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Globalization of Materials R&D: Time for a National Strategy motely and casualties will be reduced. Fighting in urban areas will increase, requiring entirely different strategies and equipment, and guerilla warfare will require new strategies and weapons. Some high-priority military areas where it has been recommended that DOD focus its activities on several capabilities are defending against biological warfare; finding and correctly identifying difficult targets; supporting high-risk operations with systems capable of high-risk tactical operations; missile defense; affordable precision munitions that are resilient to countermeasures; enhanced human performance; rapid deployment and employment of forces globally against responsive threats; and the rapid delivery, anywhere, of “global effects.” In addition, the continuing stewardship of the U.S. strategic nuclear arsenal and efforts to counteract the proliferation of nuclear materials across the globe remain a national security priority of the highest order. Since September 11, 2001, there has been a refocusing of the nation’s attention to national and homeland security. The highest priority is given to developing and utilizing robust systems for the protection, control, and accounting of nuclear weapons and special nuclear materials at their sources; ensuring the production and distribution of known treatments and preventatives for pathogens; designing, testing, and installing coherent, layered security systems for all transportation modes; protecting energy distribution services; reducing the vulnerability of ventilation systems and improving the effectiveness of air filtration in them; deploying known technologies and standards for allowing emergency responders to reliably communicate with one another; and ensuring that trusted spokespersons will be able to inform the public promptly and with technical authority whenever the technical aspects of an emergency dominate the public’s concerns. Meeting the defense needs of the country in 21st century will rely on R&D in materials and processes to improve existing materials and achieve breakthroughs in new materials and combinations. Some of the materials needed are these: Lightweight materials that provide functionality equivalent to that of heavier analogs, Materials that enhance protection and survivability, Stealth materials, Electronic and photonic materials for high-speed communications, Sensor and actuator materials, High-energy-density materials, and Materials that improve propulsion technology. Future defense systems would employ advanced materials that are self-healing, that can interact independently with the local environment, and that can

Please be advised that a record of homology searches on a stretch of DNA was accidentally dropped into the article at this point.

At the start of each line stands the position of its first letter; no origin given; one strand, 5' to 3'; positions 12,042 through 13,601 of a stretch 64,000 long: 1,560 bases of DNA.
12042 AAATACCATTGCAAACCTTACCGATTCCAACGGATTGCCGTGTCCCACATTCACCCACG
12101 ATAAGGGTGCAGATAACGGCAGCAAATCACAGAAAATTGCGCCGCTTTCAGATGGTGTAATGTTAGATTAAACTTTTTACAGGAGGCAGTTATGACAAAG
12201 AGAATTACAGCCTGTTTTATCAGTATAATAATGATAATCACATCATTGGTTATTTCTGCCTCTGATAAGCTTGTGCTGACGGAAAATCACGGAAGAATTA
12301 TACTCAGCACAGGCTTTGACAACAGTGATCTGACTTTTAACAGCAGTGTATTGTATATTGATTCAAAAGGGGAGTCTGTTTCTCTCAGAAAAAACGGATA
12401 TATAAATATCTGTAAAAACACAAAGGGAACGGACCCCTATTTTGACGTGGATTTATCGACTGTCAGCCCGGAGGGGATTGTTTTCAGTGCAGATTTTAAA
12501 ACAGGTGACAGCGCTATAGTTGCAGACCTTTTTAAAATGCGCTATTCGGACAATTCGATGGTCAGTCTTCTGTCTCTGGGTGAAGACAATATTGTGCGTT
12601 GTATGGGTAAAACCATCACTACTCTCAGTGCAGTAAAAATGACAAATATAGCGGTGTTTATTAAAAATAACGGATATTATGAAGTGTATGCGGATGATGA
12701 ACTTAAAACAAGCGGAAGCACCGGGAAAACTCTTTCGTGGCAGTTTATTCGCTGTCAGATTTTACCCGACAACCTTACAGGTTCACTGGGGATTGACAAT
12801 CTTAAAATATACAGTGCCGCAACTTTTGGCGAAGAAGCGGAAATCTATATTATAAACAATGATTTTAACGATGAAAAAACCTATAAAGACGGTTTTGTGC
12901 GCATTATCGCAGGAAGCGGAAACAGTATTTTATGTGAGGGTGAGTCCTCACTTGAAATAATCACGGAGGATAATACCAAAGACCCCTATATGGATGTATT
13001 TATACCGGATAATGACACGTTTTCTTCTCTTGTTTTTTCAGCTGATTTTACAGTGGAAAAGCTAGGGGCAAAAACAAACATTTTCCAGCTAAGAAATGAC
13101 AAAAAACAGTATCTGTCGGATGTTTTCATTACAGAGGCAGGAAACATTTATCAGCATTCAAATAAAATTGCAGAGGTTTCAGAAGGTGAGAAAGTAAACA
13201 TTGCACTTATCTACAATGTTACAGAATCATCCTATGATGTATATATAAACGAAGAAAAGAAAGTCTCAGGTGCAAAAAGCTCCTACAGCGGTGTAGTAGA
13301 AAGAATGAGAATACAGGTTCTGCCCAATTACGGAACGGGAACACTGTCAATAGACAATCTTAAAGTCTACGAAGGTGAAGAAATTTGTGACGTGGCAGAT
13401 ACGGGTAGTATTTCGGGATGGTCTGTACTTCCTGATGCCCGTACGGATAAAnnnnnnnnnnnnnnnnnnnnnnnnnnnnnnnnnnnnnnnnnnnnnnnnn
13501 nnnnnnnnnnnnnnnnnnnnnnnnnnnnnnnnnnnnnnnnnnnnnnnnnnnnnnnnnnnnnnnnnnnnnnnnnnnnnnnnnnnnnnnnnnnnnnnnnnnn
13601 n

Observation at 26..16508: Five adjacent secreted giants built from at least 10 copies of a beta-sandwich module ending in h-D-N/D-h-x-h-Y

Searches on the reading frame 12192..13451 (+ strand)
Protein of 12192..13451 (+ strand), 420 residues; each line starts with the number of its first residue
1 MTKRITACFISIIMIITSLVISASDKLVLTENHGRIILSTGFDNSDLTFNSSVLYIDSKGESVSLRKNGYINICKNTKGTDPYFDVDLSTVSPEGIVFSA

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Globalization of Materials R&D: Time for a National Strategy monitor the health of a structure or component during operation. Some advanced materials could serve as hosts for embedded sensors and integrated antennas. Others could deliver high performance in structures by protecting against corrosion, fouling, erosion, and fire; controlling fractures; and serving as fuels, lubricants, and hydraulic fluids. The next 20 years will present the materials community with daunting challenges and opportunities. Material producibility, cost, and availability requirements will be much more demanding than they are today. On the other hand, spurred by the rapid pace of advances in electronics and computation, the performance, life span, and maintainability of materials will be greatly enhanced. Discussion The margin of U.S. leadership in MSE R&D is eroding because knowledge and the intellectual capacity to generate new knowledge are proliferating around the globe. China, Korea, India, Japan, and the EU are making substantial investments in their R&D infrastructure, in science and engineering education, and in a variety of major R&D programs. Some nations are developing strategies for the promotion and support of innovation societies. Furthermore, U.S. companies are shifting a portion of their MSE R&D overseas as product development and technical support follow manufacturing. This process is driven by several forces, not the least of which is the substantial and growing availability of intellectual resources offshore, often at less cost, as well as by the increasing availability of unique technologies not found in the United States. The global shifts in MSE R&D cannot be reversed or stopped. Even if the United States were to make great efforts to keep American technologies, knowledge, and capabilities under its control, the investments that other governments are making in their own domestic knowledge-creation capabilities will challenge America’s military, homeland defense, and intelligence communities in their attempts to lead in technology. The loss of a national capacity in materials research, and of the manufacturing capability to take advantage of that research, is not just a matter of national pride or international image. In a knowledge-based future, only an America that continues to have access to and, in many cases, to generate cutting-edge science and technology will sustain its current world leadership in national-security and homeland-defense capabilities. Arguably, there is a strong connection between national security and the health of the national economy. As discussed in this report, the impact of globalization on the nation’s economy will depend on a reliable supply of competent knowledge workers who can produce and direct innovation in key areas. The supply of this